Jan. 16-29, 2004
Vol. 34, Issue 1
Back Issues
Coming soon — Special Collections Library
Legislators back slow growth
Wilkinson, Walker win coveted Thomas Jefferson Medals
Medical School gets $12.5 million for high-tech education building
Former A&S dean dies
Commonwealth of Virginia Campaign
Digest — U.Va. News Daily

Headlines @ U.Va.

U.Va.’s black graduation rate again best in nation
Windscape wind quartet blows onto Grounds Feb. 3
Islam through calligraphy
Feb. 2: State of African-American Affairs

Medical School gest $12.5 million for high-tech education building

From Staff Report

The Claude Moore Charitable Foundation of Fairfax has made a $12.5 million challenge gift to U.Va.’s School of Medicine for a state-of-the-art medical education building. The commitment — the largest private gift ever for a Medical School building project — requires the University to raise the other half of the facility’s $25 million cost.

“This facility will enable us to impart the increasingly complex skills our medical students need to become effective and compassionate physicians and to pursue new advances in patient care,” said University President John T. Casteen III. “We owe the Claude Moore Charitable Foundation and its trustees a tremendous debt of gratitude.”

The 85,000-square-foot structure will provide flexible teaching spaces and new technologies to support innovative medical instruction. It will offer specialized multimedia classrooms with Internet connections and other technological tools. It also will contain video-equipped exam rooms that will allow students to review and analyze their interactions with their patients.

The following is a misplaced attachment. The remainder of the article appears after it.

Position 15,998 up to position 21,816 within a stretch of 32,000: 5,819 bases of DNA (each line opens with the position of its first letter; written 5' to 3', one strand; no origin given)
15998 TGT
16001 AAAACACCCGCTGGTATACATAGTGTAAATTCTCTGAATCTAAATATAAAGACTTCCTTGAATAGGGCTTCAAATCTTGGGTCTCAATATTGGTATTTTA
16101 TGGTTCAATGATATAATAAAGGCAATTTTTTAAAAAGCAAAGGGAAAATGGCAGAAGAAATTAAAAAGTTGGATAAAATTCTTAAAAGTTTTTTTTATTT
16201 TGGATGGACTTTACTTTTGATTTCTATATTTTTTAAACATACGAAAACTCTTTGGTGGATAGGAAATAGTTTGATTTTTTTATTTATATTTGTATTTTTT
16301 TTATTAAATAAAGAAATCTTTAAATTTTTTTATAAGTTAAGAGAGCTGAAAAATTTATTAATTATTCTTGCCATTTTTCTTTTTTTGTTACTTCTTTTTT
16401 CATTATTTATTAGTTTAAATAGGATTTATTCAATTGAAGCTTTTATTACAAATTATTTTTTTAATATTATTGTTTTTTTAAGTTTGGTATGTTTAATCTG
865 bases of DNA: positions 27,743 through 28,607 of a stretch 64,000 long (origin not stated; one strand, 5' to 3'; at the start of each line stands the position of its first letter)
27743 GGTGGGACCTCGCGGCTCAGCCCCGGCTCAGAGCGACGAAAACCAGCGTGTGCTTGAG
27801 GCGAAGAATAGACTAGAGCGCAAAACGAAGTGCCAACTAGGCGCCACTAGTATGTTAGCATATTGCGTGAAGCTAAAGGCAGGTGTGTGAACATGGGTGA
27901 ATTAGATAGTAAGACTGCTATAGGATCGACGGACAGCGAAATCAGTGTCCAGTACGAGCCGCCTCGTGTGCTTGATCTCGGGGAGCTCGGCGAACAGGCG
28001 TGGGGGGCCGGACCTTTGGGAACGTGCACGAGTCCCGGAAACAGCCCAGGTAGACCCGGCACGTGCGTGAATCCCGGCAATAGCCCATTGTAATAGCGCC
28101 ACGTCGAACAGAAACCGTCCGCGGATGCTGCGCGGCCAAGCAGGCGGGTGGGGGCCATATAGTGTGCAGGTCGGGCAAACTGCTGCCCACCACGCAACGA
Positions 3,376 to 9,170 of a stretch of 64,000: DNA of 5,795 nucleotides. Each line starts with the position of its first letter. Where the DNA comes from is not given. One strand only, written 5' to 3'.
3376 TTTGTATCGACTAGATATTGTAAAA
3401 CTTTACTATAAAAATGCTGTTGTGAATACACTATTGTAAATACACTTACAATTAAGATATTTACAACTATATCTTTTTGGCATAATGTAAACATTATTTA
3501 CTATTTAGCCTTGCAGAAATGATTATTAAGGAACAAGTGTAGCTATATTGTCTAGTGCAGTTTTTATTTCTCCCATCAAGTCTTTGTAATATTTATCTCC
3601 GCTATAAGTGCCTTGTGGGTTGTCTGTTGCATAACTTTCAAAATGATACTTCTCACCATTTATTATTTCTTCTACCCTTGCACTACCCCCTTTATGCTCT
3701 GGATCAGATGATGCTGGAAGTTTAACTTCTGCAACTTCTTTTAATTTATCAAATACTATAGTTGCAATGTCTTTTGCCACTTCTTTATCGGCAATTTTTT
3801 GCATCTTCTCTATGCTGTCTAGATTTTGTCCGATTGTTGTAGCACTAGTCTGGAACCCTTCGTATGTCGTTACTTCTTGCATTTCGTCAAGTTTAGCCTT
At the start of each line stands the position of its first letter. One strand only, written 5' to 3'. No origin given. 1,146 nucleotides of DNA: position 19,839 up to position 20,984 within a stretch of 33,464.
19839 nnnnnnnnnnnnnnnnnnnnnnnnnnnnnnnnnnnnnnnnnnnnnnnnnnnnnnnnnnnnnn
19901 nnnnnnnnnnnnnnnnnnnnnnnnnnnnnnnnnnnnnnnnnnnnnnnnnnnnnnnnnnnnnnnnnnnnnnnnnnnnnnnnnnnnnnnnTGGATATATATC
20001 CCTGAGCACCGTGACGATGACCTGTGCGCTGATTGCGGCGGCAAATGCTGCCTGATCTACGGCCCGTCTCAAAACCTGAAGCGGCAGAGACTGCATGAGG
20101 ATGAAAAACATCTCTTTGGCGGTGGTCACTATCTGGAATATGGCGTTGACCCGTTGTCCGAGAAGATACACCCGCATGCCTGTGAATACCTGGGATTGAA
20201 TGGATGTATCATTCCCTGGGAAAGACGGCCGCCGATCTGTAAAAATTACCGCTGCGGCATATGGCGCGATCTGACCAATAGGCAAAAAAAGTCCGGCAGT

The building’s Medical Simulation Training Center will offer a safe, cost-effective way for medical students, residents and emergency medical technicians to hone essential skills. In addition to the challenge gift, the foundation has provided $180,000 to purchase patient simulators — lifelike, computerized mannequins that can be programmed to exhibit standard medical symptoms and to respond appropriately to treatment — and provide specialized training in their use.

“Human patient simulation is a computer-driven model that provides hands-on experience for students to learn in a true-to-life setting,” said Dr. Marcus Martin, chairman of the Department of Emergency Medicine. “It provides opportunities for interdisciplinary team training and helps decrease medical errors in the way that aviation training reduces pilot errors.”

The Claude Moore Charitable Foundation continues a tradition of philanthropy established by its namesake, a longtime Washington radiologist and a 1916 graduate of the U.Va. School of Medicine who died in 1991 at the age of 98.

Foundation trustee Leigh Middleditch, who holds undergraduate and law degrees from the University, noted: “Dr. Moore was a man of firm opinions, and he understood the importance of education in the practice of medicine. We believe this superb, high-tech medical education facility will continue to attract the best and brightest students and faculty to the School of Medicine.”

Previously, Moore gave $300,000 to the University for its health sciences library, which bears his name.

Later, in 1992, with grants totaling $400,000 from the Claude Moore Charitable Foundation, the Board of Visitors established the Claude Moore Professorship in his memory. Dr. Diane Snustad, professor of gerontology, currently holds this chair.



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